5. Writing is what you’ve always been good at: it is your special skill, the thing you do better than anyone you went to school with or have ever known. It’s what you do just for you, without thought of publication, without thinking it seems. Making notes, writing snippets are part of your everyday life. You’ve always got an idea for a story going, brewing, waiting for the right time.

6. You can’t not write. Like 5 – it’s part of you, part of how you see yourself, even if you tell no-one else in the world. Writing is your passion, your reason for being, it is the core of you and you have to do it. It’s like breathing for you, how can you not be thinking, imagining, creating during your day? It is a way of life: it is your way of life. Writing makes you happy – when you are in the middle of your story you don’t want anything else and woe-be-tide anyone who disturbs you then!

7. You are an optimistic, hopeful person and you know – no you believe in all your heart – that you will make it through to the big time. You will have your work published in the public arena and be recognised and more importantly, be able to earn your living from what you love doing, just like JK, and Amanda Hocking the publishing sensation of the e-zone.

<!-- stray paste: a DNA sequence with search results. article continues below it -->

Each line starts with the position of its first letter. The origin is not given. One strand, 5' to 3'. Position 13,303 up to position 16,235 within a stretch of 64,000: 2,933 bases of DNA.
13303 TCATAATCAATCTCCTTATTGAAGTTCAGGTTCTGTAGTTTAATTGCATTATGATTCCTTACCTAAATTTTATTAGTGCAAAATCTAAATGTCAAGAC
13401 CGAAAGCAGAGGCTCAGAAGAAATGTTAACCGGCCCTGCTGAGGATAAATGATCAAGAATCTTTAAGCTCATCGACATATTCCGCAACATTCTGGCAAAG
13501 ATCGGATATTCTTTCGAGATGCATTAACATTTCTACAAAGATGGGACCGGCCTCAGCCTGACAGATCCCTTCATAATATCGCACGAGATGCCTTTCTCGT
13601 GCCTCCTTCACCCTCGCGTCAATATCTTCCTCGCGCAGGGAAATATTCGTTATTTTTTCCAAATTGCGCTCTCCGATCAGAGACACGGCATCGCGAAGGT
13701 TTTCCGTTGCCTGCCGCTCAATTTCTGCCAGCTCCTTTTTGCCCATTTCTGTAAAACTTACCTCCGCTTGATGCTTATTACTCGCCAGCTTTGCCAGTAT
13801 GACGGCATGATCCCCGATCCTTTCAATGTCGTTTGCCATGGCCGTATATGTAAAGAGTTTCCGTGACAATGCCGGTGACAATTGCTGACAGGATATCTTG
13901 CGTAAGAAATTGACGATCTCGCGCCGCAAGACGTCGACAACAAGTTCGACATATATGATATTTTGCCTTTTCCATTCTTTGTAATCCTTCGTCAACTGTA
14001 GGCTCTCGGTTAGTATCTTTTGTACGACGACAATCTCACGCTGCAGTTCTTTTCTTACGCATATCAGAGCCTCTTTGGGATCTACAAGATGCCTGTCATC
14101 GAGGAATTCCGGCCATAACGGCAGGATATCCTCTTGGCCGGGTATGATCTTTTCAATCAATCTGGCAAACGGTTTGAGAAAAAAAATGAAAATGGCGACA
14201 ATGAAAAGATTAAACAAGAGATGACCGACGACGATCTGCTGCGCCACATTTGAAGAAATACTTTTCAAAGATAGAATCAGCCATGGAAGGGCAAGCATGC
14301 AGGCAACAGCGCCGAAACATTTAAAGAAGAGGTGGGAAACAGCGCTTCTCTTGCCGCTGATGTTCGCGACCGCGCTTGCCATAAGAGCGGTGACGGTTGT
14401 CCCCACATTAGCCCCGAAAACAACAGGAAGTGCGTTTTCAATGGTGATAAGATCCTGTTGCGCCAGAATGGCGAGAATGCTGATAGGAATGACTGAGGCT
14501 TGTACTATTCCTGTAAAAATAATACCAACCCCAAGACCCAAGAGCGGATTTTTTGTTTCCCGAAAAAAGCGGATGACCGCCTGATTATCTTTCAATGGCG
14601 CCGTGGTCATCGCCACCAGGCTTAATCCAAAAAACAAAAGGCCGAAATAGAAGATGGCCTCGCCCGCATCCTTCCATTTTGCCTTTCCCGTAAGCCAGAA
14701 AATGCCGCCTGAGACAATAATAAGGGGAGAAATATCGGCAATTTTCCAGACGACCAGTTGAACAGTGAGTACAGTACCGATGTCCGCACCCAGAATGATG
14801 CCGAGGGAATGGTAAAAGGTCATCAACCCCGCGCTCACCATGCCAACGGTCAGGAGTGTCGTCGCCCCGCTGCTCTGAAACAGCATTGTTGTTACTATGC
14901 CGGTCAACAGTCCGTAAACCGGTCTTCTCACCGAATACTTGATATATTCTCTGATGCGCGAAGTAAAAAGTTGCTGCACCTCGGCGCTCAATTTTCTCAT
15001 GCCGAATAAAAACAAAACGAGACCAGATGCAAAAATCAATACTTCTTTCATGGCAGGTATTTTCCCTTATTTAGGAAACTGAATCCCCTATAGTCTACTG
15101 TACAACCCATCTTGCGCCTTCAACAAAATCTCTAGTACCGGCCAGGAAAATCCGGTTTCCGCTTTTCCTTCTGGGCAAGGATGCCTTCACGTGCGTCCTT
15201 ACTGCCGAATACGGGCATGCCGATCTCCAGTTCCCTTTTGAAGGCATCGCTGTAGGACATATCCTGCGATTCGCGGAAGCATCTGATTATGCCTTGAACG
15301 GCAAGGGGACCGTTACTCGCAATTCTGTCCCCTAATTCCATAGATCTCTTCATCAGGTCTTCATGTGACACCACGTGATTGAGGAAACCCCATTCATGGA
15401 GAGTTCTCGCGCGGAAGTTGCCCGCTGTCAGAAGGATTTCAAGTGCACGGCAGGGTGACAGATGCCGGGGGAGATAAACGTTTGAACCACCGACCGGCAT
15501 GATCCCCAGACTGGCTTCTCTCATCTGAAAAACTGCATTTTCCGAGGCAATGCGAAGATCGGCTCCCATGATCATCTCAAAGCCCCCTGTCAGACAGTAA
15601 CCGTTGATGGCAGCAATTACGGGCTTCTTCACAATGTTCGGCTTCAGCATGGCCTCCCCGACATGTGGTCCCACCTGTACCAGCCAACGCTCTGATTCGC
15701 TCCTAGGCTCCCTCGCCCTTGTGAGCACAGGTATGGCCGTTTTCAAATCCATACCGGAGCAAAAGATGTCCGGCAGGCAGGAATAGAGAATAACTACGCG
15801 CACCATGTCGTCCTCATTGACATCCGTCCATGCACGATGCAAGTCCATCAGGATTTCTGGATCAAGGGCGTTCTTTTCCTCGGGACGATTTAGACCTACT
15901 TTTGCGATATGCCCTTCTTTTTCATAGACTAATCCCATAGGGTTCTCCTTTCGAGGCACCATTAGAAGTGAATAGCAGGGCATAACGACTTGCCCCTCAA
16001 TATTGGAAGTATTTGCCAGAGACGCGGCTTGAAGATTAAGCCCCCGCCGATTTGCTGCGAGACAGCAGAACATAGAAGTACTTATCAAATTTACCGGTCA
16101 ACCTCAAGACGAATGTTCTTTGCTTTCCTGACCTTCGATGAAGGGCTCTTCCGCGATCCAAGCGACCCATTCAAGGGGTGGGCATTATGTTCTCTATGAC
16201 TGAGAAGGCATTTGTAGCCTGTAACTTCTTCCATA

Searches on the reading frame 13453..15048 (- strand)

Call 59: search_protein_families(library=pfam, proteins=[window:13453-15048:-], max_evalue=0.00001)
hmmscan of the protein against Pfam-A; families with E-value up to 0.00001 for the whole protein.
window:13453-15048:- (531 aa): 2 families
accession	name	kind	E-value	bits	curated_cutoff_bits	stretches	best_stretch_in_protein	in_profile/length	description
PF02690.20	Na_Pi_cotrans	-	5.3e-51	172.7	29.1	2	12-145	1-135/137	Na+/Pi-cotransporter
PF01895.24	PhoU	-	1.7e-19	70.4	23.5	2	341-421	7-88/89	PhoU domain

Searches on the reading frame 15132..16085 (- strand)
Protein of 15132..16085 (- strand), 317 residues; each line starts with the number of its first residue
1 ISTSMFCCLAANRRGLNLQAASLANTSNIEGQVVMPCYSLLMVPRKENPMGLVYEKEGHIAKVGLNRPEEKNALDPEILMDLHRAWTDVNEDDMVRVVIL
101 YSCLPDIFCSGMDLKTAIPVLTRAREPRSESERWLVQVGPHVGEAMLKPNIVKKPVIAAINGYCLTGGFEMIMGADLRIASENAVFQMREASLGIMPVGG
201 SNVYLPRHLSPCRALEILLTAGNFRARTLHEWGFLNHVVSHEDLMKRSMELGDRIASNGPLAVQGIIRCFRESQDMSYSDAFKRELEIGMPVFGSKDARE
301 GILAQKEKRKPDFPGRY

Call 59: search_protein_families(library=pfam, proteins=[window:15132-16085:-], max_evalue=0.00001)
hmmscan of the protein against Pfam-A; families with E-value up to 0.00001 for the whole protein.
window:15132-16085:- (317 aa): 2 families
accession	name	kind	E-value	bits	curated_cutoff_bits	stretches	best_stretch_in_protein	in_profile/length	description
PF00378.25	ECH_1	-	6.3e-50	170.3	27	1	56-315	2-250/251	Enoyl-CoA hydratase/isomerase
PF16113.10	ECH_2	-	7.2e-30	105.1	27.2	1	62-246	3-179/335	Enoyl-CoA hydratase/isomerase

But, don’t give up the day job! Perhaps though, find a day job that allows you to indulge some of your passion, so you can actually imagine or create or write all day long…

The writer’s life – ironic or what?

June 26, 2011

An oft expressed piece of advice for beginning (young) writers, is get out there and have a life. You can’t write anything worth reading if you don’t know anything of the ways of the world, especially people.

But then, to be a writer you need time and solitude. You need, it seems, to be able to turn completely away from that life you were urged to embrace with passion and now sit quietly on your own for hours-days on end to weave your own particular magic.

How do you reconcile your need to make a living, have relationships, even a marriage (!) with your desire to write?

Does the creative writer who is largely unpublished and therefore unpaid, spend their time in a semi-schitzophrenic state? Miserably unhappy if they can’t write: but unable to find enough time to do so; given the human need for money, love and sex, that most of us have?

Perhaps the best advice is  – if you’re after a life of uncertainty and insanity, a life where you’re never quite happy, always on the edge of financial ruin, matrimonial melt-down, or writer’s block, then be a writer!